Of the 180 patients who had previously undergone fresh blastocyst transfer, and met inclusion criteria for our prior study comparing Asian and Caucasian women [1], 72 subsequently underwent frozen blastocyst transfer between December of 2004 and December of 2009. Among the 72 patients, 42 (58.3%) self-identified as Caucasian and 30 (41.7%) as Asian.
Comparing the two groups of women, there was no significant difference in maternal age at time of oocyte retrieval (p=0.44). Consistent with our previously reported findings for the fresh transfer [1], there was a significant difference in BMI among the Asians versus Caucasians (22.1 vs. 24.2 kg/m2; p=0.02). However, there was no difference in the proportion of nulligravid and nulliparous patients or in the rate of live birth after the initial fresh blastocyst transfer between the two groups (Table 1). Both Asian and Caucasian women had similar distributions of polycystic ovarian syndrome, endometriosis, diminished ovarian reserve, and unexplained infertility, as previously described (Table 1). The FET treatment protocol was similar between groups, where 83.3% of Caucasians and 80% of Asians underwent natural cycle frozen blastocyst transfer. The cycle length, endometrial thickness and number of embryos transferred between treatment groups (Table 2) were not statistically different.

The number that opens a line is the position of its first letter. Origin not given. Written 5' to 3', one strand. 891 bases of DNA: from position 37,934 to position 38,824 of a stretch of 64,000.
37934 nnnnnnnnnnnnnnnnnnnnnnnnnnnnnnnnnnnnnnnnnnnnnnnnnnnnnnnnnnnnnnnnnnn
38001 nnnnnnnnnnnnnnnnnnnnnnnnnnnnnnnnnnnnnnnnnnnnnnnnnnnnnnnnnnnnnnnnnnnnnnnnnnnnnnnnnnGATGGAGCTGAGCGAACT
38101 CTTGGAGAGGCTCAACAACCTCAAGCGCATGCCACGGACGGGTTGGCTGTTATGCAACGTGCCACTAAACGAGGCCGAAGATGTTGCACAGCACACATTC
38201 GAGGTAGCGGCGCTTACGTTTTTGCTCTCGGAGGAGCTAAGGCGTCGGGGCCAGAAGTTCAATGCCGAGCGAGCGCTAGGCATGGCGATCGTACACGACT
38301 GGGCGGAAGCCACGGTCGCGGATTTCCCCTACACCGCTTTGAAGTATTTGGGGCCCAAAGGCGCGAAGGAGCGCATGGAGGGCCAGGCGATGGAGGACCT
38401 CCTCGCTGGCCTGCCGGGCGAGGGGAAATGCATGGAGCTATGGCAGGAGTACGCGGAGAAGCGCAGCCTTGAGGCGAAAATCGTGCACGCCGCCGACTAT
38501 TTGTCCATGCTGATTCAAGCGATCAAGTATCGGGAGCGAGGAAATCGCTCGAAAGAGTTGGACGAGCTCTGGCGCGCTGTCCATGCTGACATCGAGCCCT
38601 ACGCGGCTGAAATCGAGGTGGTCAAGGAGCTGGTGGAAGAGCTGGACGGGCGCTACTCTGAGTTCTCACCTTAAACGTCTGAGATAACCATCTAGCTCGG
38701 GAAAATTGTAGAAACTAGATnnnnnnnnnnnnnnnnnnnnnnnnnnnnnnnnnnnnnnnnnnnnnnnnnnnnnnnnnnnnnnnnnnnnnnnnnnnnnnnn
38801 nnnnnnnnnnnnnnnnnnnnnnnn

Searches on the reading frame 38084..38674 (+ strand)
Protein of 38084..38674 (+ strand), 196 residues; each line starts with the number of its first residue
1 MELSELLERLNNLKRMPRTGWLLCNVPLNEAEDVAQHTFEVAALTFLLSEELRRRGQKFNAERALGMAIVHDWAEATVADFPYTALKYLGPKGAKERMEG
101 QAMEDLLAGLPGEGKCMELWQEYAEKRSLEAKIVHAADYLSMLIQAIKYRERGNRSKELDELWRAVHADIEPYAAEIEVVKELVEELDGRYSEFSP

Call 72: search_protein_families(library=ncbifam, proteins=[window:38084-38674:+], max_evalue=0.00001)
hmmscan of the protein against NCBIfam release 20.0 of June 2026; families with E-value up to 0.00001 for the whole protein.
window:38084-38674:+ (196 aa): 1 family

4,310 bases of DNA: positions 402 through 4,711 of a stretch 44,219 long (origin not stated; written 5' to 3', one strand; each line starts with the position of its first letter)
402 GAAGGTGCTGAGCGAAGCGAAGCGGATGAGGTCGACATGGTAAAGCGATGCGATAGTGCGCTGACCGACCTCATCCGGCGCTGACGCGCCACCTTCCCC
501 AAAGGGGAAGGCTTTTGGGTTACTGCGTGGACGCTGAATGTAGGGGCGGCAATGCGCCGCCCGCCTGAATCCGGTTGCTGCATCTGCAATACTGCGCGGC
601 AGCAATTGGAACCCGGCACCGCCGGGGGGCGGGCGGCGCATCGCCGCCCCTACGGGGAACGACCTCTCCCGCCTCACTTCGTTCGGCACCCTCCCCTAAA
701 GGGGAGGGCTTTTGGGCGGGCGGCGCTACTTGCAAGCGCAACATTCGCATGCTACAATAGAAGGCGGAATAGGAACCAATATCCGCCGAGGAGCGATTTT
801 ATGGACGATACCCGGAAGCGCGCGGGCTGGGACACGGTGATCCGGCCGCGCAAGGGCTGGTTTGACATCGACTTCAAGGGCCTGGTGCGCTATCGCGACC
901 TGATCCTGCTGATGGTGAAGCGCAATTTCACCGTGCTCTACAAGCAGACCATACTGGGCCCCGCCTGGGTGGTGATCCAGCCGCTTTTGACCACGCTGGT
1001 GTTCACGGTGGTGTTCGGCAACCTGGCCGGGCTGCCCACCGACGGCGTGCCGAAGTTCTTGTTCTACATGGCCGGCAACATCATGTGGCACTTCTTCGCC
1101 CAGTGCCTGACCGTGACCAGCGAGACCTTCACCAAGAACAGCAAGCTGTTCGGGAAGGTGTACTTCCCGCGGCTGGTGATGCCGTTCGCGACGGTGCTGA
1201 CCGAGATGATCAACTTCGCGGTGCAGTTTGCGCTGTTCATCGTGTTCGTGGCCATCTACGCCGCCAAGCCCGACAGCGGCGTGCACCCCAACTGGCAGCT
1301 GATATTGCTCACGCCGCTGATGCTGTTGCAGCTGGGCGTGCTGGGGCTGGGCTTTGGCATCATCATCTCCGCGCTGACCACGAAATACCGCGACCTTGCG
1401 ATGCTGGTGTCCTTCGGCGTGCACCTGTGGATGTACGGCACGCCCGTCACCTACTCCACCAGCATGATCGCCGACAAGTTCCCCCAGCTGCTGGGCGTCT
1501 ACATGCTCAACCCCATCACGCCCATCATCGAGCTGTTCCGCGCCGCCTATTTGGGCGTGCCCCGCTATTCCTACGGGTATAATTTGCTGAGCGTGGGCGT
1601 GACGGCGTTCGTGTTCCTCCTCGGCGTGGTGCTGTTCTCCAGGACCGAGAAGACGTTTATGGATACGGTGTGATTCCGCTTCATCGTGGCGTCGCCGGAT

Implantation rates (IR), pregnancy rates (PR), and live birth rates were similar between the two groups (Table 2).
Disparities in many health indicators have been reported to vary by ethnicity and race. Within the reproductive life cycle, from menarche to menopause, racial and ethnic differences in reproductive potential have been described [2]. This diversity in outcomes warrants continued research, as understanding such differences may lead to improved understanding of disease mechanisms. Similarly, treatment regimens can be better individualized to improve outcomes, such as success after ART. In an effort to improve this understanding, SART has included ethnicity as a reportable outcome, and states that one of its missions is to reduce disparities in reproductive health and pregnancy outcomes among the underrepresented populations by addressing reproductive needs of various racial and ethnic populations [7].